For those of you who surf or enjoyed the movie Chasing Mavericks, imagine mobile traffic as a rapidly rising wave, exabytes of zeros and ones surging forward and gaining momentum, towering over the ocean’s surface.
But, what does all this mobile traffic growth, this Mavericks wave if you will, mean to SPs?
I see at least four significant implications: Read More »
The great (relatively) untapped kingdom of ‘indoor wireless’ may be the next great frontier?
With expectations of WiFi connectivity for just about any business we visit these days, there is no reason this next step for making the physical world more accessible should not be adopted. Indoor location services offer the chance for us to use our ever-present smart devices to navigate large facilities easier than ever before. This also represents great opportunity for retail to touch (and measure) customers better than ever before as the struggle between bricks and mortar vs. online shopping continues.
Fierce Broadband Wireless covered the recent Qualcomm and Cisco announcement around Hotspot 2.0 and Passpoint and you can see how this continues to heat up. It is valuable for so many reasons.
As we quickly approach Telework Week 2013 in March, I’ve been hearing a lot of discussion around the benefits of telework and the level of growth we have seen over the last few years in the demand for mobility.
Mobility is sometimes easier said than done, though, especially when you are a city government looking at bandwidth increases and potential infrastructure upgrades all while providing employees with a seamless virtual experience and avoiding any downtime in the process. This is exactly what the City of Jacksonville, NC did, and they are setting an example for other cities in similar situations.
The City of Jacksonville home to more than 70,000 residents and currently has more than 500 end users in its operations center that is supported by the city’s Information Technology Services (ITS) department. As the employees became more dependent on the ITS department, the department decided it needed to refresh its current infrastructure. Read More »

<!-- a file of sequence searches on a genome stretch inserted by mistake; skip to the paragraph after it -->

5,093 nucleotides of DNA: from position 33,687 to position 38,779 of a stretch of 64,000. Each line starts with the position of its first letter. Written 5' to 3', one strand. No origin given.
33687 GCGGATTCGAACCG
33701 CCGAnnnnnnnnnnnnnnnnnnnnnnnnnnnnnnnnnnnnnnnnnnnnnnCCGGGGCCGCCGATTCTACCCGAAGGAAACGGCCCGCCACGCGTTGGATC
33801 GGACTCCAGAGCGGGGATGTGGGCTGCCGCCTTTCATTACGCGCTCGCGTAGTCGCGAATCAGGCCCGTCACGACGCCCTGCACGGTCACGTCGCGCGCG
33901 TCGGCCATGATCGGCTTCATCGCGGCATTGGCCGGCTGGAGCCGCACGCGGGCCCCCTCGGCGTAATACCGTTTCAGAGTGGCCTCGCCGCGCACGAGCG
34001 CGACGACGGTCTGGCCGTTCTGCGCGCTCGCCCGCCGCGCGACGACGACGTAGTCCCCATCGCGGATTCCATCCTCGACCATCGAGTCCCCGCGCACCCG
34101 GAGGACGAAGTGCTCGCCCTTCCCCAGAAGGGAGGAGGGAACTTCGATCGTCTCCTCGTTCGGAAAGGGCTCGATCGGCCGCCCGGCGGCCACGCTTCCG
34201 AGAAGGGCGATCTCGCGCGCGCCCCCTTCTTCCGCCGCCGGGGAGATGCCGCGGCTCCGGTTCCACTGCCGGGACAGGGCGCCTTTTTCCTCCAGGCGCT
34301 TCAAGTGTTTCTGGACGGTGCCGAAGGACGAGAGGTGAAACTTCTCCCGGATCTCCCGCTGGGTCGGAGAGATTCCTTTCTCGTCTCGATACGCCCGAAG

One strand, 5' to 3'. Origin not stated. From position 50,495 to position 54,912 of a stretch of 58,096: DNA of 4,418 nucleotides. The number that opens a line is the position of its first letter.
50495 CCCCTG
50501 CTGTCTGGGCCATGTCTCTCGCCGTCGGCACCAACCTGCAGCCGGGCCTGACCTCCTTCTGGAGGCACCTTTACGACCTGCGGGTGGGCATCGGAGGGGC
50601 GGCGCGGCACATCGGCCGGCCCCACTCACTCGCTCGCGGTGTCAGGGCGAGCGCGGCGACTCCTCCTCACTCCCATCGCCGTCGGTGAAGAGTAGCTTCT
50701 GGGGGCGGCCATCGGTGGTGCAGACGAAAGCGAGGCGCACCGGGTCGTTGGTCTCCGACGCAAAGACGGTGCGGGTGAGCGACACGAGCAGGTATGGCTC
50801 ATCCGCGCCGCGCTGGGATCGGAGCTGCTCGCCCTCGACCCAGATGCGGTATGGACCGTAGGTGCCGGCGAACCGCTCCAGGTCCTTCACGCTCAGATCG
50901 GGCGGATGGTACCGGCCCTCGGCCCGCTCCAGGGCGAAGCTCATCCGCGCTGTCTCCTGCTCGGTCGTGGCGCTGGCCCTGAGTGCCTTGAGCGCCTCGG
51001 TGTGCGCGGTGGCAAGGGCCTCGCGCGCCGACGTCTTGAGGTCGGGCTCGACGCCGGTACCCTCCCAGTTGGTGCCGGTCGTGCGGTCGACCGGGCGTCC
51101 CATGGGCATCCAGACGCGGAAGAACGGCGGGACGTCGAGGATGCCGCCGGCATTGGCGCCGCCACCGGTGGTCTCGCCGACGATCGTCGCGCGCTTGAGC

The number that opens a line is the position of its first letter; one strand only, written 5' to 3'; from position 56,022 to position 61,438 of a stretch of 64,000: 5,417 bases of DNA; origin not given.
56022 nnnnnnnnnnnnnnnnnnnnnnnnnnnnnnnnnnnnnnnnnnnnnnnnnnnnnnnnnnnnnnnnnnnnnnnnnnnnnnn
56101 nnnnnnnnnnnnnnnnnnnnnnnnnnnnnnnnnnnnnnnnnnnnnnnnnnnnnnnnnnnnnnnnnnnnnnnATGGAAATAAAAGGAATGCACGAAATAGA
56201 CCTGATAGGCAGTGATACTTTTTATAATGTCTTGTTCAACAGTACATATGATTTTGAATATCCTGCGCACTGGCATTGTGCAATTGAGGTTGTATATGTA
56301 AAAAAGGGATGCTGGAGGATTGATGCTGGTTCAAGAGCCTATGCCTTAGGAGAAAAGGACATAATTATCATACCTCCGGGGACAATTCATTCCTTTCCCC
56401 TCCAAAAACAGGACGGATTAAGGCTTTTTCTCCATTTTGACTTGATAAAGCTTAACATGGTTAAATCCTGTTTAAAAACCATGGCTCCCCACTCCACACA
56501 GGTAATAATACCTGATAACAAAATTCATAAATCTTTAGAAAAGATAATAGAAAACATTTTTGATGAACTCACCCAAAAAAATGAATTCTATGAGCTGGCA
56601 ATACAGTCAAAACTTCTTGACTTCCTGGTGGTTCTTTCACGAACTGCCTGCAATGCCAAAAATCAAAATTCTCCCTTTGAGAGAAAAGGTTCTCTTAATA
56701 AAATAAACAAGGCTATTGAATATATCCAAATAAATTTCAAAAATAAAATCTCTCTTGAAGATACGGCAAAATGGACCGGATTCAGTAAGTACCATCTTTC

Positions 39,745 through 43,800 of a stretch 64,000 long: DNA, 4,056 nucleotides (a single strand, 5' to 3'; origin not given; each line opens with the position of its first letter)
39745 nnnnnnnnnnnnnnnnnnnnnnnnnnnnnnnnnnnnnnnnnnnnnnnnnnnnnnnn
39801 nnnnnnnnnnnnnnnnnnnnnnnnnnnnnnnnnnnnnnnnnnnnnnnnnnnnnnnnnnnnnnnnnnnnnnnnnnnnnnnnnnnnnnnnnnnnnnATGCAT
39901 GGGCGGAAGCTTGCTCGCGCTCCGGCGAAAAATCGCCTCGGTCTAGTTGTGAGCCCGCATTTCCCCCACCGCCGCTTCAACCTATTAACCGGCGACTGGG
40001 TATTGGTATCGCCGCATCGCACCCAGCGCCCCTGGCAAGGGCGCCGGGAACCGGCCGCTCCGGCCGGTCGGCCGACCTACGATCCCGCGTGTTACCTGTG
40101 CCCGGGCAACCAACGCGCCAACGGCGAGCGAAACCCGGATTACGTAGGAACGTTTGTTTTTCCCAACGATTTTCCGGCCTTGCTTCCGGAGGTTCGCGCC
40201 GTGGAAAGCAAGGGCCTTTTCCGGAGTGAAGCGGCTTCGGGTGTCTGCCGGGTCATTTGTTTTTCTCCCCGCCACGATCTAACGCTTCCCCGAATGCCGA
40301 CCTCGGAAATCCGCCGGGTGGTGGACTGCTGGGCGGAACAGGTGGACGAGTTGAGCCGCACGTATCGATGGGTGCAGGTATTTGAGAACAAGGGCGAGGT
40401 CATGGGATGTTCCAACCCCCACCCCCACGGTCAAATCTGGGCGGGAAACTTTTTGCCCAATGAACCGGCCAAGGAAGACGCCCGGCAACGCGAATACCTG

My laptop PC recently took on a new role: As a tool for centrally managing the different phones that I use in my work. The new Cisco Jabber for Windows client allows me to control the Cisco 9971 desk phone that’s in my Cisco office and the Cisco 7961 phone I have in my home office. But I can also use the Jabber client as a soft phone on my laptop, both answering and dialing calls as if I was at my hardware phone.
This flexibility means that I’m easier to reach and I can use the best phone that’s available to me at any given moment. Even better, I can use the Jabber client for more than just phone calls because it integrates features for instant messaging (IM), presence, audio and web conferencing, and visual voicemail.
I find the client’s IM and presence capabilities especially helpful. These features often allow me to answer those “got a second?” information requests from a customer, partner, or member of my team without needing to make a return call or play phone tag. It also means I don’t have to wait until I’m back in my office or at home to take care of it.
Often we focus on the challenges associated with IT with little consideration of the end user viewpoint. In Cisco’s Work Your Way Global Study, completed in January of 2013, we polled over 1300 IT professionals and business-focused end users around the globe to investigate how BYOD is not only affecting IT, but how the challenges directly impact the end user experience. We were curious to compare and contrast the different viewpoints to understand if the difficulties IT was facing had an impact on how end users get their devices on the network, access business applications and perform day-to-day activities on the move. Check out the Borderless Blog to see our awesome infographic!